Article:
Polycystic Ovary Syndrome (pronounced as: pah-lee-SIS-tik OH-vuh-ree SIN-drohm) is defined as a problem that causes the hormones of a woman to go out of balance. This disease cause a plethora of problems with your periods and it can also make becoming pregnant a nightmare you never knew you had signed up for. Additionally, PCOS also can cause changes in your physical appearance if and it is not treated immediately could lead to more dire problems such as diabetes and heart disease.
While Polycystic Ovary Syndrome disease may seem as if it comes over night, the total opposite is true. Many women who have PCOS initially see signs of the disease when small cysts begin to grow on their ovaries. These cysts are not immediately harmful; however, it is these cysts that ultimately lead to the imbalance of a woman’s hormones.
Many doctors often suggest that the earlier you receive your diagnosis for PCOS, the better. Receiving an early diagnosis and treatment can help control the symptoms of PCOS and also help stop long term problems before they will occur.
How my diet affect PCOS?
Believe it or not, a PCOS diet plays a pivotal role in not only disease management but also for weight loss in order to make sure you continue to regulate your insulin. In many cases dealing with PCOS, women have been found to be resistant to insulin which leads to their pancreases producing more insulin.
Many doctors across the country who have studied PCOS for a significant amount of time, have often suggested that for those suffering from PCOS it’s best to follow a low GI diet of wholegrain and unprocessed foods. Additionally, doctors have also been known to prescribe Metformin which is a drug commonly used for women with PCOS who need help tackling their resistance to insulin.
How is PCOS can be diagnosed?
If you don’t actively go to the doctor for your yearly physical then your PCOS diagnosis may not be discovered until years into your disease. If you are an individual who actively goes to the doctor for check ups then your chances of receiving an early diagnosis sooner.
While there is not a specific test used to diagnose polycystic ovary syndrome, your doctor can easily identify potential symptoms to determine if you in fact have the disease.
During this long and strenuous process your doctor will begin to collect information about your medical history including your most recent period and also any other symptoms you have including weight gain. During this early stage of the process your doctor may also want to perform certain tests and exams to make sure that you are not at risk for any other disease that may possibly resemble the same symptoms of PCOS.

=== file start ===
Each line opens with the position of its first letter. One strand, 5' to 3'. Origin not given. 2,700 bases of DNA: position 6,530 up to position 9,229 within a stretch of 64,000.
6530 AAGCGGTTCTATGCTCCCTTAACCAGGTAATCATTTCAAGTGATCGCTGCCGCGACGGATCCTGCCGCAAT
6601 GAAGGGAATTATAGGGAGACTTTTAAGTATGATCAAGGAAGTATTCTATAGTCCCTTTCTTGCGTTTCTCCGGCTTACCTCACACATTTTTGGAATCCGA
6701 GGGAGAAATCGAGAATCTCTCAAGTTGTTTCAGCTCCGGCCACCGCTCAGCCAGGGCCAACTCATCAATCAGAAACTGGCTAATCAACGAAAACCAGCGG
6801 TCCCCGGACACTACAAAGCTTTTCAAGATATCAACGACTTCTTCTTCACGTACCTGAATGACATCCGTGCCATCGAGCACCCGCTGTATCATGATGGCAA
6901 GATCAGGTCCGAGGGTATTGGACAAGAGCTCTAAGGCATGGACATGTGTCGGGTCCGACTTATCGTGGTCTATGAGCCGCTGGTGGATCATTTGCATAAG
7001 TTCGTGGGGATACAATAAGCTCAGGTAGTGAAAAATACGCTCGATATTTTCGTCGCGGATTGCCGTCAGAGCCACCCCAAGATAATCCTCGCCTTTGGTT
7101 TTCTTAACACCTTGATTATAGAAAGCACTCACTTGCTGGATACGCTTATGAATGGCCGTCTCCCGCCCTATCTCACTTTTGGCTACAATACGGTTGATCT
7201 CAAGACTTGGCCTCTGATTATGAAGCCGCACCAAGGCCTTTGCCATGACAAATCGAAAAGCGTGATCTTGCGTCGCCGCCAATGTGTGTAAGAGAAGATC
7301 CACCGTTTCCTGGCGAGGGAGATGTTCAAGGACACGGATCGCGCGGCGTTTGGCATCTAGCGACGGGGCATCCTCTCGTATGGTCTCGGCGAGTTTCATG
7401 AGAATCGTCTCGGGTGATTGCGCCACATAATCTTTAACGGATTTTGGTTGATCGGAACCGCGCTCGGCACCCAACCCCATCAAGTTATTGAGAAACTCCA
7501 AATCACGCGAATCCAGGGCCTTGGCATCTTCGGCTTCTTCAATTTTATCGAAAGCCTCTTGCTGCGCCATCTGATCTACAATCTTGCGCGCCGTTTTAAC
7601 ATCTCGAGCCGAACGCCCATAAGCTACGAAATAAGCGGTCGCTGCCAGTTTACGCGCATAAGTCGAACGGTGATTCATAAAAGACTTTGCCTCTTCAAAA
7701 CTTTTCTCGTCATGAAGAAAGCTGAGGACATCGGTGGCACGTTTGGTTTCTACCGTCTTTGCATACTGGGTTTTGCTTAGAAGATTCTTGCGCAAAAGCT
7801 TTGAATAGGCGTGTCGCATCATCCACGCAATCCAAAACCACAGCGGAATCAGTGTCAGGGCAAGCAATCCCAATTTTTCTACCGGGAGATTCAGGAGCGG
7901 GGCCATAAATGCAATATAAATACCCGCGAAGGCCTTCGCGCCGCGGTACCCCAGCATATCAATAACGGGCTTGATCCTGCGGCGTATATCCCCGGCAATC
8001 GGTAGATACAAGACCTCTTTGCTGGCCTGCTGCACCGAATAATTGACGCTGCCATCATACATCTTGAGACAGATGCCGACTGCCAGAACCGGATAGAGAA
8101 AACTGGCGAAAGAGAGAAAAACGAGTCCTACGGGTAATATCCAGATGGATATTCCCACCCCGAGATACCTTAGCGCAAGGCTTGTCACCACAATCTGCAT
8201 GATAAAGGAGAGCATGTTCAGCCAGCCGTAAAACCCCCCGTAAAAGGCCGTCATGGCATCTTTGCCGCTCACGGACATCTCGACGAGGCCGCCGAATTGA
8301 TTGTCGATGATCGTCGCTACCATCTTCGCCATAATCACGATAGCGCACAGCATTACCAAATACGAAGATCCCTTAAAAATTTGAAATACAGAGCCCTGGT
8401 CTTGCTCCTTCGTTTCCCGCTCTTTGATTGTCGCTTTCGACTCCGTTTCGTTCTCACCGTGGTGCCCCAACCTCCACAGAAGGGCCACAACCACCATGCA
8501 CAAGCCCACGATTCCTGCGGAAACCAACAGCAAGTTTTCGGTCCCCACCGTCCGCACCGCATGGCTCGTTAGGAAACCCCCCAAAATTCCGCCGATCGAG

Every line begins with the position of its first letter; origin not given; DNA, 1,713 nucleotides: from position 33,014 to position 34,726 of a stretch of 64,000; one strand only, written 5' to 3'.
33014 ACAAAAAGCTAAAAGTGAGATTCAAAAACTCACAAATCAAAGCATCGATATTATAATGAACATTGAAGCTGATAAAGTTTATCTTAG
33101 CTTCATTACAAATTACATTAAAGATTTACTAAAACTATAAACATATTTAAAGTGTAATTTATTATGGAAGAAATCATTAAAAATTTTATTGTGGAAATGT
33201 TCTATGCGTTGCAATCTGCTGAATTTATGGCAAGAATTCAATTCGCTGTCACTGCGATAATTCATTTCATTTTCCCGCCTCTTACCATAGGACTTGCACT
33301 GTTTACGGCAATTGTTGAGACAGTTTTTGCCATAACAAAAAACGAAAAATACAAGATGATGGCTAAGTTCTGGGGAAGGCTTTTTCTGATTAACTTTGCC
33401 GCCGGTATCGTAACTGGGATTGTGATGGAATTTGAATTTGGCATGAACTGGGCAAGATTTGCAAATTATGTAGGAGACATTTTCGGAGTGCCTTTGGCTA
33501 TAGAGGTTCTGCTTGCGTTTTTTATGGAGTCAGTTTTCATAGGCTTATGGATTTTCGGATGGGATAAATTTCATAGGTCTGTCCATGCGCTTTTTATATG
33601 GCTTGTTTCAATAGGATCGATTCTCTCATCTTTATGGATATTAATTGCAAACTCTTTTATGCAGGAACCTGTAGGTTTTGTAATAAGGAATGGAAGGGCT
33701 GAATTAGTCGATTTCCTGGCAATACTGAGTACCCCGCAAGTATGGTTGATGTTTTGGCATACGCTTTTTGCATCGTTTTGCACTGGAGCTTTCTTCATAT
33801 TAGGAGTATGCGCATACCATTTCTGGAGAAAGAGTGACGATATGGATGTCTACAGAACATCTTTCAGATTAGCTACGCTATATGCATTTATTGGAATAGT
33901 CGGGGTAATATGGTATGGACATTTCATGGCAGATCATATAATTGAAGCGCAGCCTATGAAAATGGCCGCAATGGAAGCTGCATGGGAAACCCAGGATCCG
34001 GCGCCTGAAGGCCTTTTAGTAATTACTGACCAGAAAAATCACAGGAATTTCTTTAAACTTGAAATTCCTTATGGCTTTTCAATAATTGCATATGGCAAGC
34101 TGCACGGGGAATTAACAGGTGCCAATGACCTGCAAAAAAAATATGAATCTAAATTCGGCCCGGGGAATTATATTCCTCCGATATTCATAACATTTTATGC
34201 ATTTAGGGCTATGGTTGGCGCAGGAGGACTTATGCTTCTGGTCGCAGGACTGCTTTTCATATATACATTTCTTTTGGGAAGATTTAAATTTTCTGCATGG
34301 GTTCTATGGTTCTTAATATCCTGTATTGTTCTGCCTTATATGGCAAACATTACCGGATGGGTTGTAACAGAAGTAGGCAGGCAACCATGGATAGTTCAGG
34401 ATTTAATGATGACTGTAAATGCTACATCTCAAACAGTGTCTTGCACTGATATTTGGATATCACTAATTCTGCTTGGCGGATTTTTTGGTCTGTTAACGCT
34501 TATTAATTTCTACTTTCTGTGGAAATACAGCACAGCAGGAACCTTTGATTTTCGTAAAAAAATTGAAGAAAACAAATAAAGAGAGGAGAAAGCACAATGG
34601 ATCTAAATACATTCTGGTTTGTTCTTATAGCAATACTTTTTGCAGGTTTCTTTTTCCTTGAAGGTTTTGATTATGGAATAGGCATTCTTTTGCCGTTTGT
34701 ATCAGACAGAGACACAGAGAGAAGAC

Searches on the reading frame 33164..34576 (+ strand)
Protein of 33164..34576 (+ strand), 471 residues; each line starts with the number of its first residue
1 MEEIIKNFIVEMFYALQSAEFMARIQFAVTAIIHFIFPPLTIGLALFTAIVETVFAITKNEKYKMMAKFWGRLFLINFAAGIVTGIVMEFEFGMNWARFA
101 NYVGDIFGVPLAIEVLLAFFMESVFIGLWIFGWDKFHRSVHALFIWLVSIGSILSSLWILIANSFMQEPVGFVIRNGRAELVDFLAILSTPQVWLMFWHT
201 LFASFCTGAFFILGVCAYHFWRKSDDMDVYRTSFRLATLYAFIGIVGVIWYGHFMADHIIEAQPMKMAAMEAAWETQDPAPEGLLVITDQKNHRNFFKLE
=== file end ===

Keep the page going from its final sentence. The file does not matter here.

A few of these test include but are not limited to:
Pelvic Exam: A pelvic exam will be used for your doctor to gain a visual of your reproductive organs in order to see if he can identify any signs of growths or any other abnormalities in your body. While a pelvic exam is not always the most comfortable it is helpful in the early stages of diagnosis.
Blood Tests: No one likes to have their blood drawn but having your blood drawn has the potential to measure any abnormalities in your menstrual cycle and or any excess androgen that mimics PCOS. Additionally many blood test when attempting to diagnosis PCOS may also include testing cholesterol and triglyceride levels along with a glucose tolerance test which is a test most common in pregnant women to determine if they have diabetes while pregnant.
Ultrasound: While ultrasounds to most people signify pregnancy, but it is actually an exam used to show how your ovaries and the thickness of the lining of your uterus looks. The test isn’t painful at all and includes you lying on a bed or on an examination table while a transducer is placed inside of your vagina.
Foods to be Included in Diet
Those who have been diagnosed with PCOS must conform to a relatively strict diet this includes but is not limited to:
- Fresh fruits or frozen/canned fruit without added sugar, or unsweetened applesauce
- Non–starchy fresh vegetables or frozen/canned vegetables
- Whole grains such as whole wheat pasta, brown rice, oats, and whole wheat bread
- High fiber cereals
- Water or seltzer, flavored with fruit
- High fiber baked goods made from whole wheat flour and oats
- Crackers and snacks with fiber
Can I Die From PCOS?
There have not been any known cases of deaths specifically of PCOS; however, if the disease is not treated properly it can put you at risk for more severe issues such as infertility, excessive hair growth, acne, obesity, diabetes, heart disease, high blood pressure, abnormal bleeding from the uterus, and cancer.
Can I Be Cured From PCOS?
Unfortunately, there is no cure for PCOS, yet. There are any many ways that an individual can decrease or eliminate PCOS symptoms which include different medicines that are designed to treat the symptoms of PCOS without eliminating the disease. Their are also fertility treatments that are available for women who suffer from one of PCOS’s most heartbreaking symptom, infertility.
If I have PCOS Can I Still Smoke?
Absolutely not. PCOS can increase your risk for heart disease without PCOS and when you throw PCOS into the occasion you are putting yourself at a much higher risk for developing those conditions. If you have any behaviors that increase your risk of disease, do yourself a favor and eliminate them from your life.
Is It Okay If I Skip My Doctors Appointments?
Your doctor will be your best friend when you are diagnosed with PCOS. Your doctor can help you in monitoring for complications to make sure you remain healthy. Attending regular appointments are also important if you are undergoing infertility treatment.
What Should I Do If I Think I Am At Risk For PCOS?
Schedule an appointment immediately with your primary physician provider to begin having yourself tested and treated for the disease.